The Institute for Justice and Reconciliation's (IJR) annual transformation audit, 'The Youth Dividend: Unlocking the Potential of Young South Africans', indicates that while young South Africans have confidence in their own abilities to succeed and most are positive about their own future in general, they also face major obstacles in becoming part of a more inclusive economy.
Given the country's history and the structural composition of its economy, they are probably more vulnerable than their peers in many other emerging economies are.
The annual audit, released 20 February 2013, comments on governance and democracy in South Africa and is valued locally and internationally as an important indication of the "state of the nation."
This year's audit, which comprises contributions from leading and emerging South African thinkers, tackles economic governance, the labour market, skills and education and poverty and inequality; from the perspective of youth.
While it finds that young people's economic vulnerability is not peculiarly a South African phenomenon, "ours is more pronounced, given the deeply entrenched history of exclusion upon which it is superimposed," says Jan Hofmeyr, head the IJR Policy and Analysis Unit and editor of the transformation audit.
"In an age of rapid change and uncertainty, where the predicative value of long-held beliefs are being challenged almost daily, one of the few enduring and reliable pointers to the future of a country is the wellbeing of its young people.
"Their energy, their attitudes and their sense of empowerment to exploit opportunities are what drive and determine the direction in which a society moves.
This emphasis on young people is also what makes the National Planning Commission's (NPC) National Development Plan (NDP) a compelling document worth engaging with and a strong focus of this year's audit.
A more equitable, caring society
"It has already been hailed broadly for the sense of common purpose and direction that it has induced to the search for a more equitable and caring society."
According to Hofmeyr, its real persuasiveness stems from the fact that it is grounded in a thorough, forthright and empirical engagement with South Africa's demographic realities.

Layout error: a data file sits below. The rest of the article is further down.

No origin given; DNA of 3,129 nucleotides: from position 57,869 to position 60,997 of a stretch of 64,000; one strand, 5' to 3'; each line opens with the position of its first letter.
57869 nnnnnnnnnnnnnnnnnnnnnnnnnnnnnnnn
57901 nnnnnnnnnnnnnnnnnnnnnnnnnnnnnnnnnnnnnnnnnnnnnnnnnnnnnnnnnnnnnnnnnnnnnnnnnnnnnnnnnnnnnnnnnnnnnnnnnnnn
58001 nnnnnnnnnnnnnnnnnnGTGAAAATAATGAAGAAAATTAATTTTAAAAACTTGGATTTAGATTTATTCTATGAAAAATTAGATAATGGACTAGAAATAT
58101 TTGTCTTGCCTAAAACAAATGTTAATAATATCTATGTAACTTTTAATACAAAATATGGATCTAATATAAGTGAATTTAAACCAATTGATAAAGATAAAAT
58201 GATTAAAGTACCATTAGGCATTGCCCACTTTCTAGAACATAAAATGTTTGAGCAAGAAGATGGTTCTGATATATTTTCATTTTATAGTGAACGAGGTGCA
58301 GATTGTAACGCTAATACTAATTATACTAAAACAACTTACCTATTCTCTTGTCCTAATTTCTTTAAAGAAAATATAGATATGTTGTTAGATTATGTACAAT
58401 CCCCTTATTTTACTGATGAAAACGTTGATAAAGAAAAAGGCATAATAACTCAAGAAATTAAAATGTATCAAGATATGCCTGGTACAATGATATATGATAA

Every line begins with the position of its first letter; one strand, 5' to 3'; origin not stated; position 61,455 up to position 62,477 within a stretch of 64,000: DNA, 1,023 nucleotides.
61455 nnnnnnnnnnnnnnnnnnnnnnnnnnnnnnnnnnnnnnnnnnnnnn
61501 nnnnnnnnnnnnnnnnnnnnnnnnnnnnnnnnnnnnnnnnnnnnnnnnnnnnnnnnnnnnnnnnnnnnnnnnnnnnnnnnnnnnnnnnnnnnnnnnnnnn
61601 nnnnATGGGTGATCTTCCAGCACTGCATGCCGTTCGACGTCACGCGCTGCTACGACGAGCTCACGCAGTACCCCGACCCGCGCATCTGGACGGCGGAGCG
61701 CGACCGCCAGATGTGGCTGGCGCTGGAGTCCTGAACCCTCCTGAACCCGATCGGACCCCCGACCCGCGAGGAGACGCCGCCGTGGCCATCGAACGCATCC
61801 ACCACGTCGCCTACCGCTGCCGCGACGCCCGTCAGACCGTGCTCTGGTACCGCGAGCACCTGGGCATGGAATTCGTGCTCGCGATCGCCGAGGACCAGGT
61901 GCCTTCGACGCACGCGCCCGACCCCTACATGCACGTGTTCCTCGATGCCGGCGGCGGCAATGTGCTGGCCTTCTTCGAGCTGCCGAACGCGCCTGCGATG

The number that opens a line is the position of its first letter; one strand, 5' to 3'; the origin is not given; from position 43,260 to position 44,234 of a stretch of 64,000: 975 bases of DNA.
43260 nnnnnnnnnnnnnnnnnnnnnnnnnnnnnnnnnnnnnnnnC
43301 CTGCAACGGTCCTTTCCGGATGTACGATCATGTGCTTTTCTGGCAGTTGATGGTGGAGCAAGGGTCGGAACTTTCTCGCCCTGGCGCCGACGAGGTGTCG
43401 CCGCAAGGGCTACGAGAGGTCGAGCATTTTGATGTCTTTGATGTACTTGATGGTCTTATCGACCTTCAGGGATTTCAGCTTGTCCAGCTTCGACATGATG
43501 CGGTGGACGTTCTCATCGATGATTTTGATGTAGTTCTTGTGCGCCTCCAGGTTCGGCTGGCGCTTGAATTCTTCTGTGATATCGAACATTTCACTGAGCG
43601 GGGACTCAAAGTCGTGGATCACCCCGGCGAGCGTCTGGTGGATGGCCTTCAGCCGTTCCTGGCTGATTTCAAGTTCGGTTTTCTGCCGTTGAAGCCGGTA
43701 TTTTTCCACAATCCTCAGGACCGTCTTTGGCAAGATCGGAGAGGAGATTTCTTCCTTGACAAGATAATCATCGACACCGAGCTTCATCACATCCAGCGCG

"Its bias, as one would expect of a forward-looking document, is towards the interrogation of obstacles and opportunities for this country's young."
In their contribution, Neil Rankin and his team of researchers from the University of the Witwatersrand outline this same vulnerability.
Their labour market analysis shows the "uneven" impact that the global recession has had on young South Africans in particular.
Rankin asserts that it is important to foster an understanding for the new realities of young South Africans in a post-apartheid context. "Without much notice, the first group of the so-called 'born-free' generation quietly reached voting age in 2012.
"While their world view may have been shaped under conditions of political freedom, an unresolved past that manifests in the presence of poverty and inequality for many of them, continues to constrain the sense of social agency and opportunity."
To avert the 'perfect storm', which the NPC cautions against, those in leadership positions will do well in treading a fine line. Hofmeyr continues, "Neither denial, nor manipulation of historical fact for political expediency will sit well with this constituency.
"Their reality is, after all, incontrovertible and there for everybody to see. What is required is humility, and responsiveness, but above all, the wisdom to listen and take action," he concludes.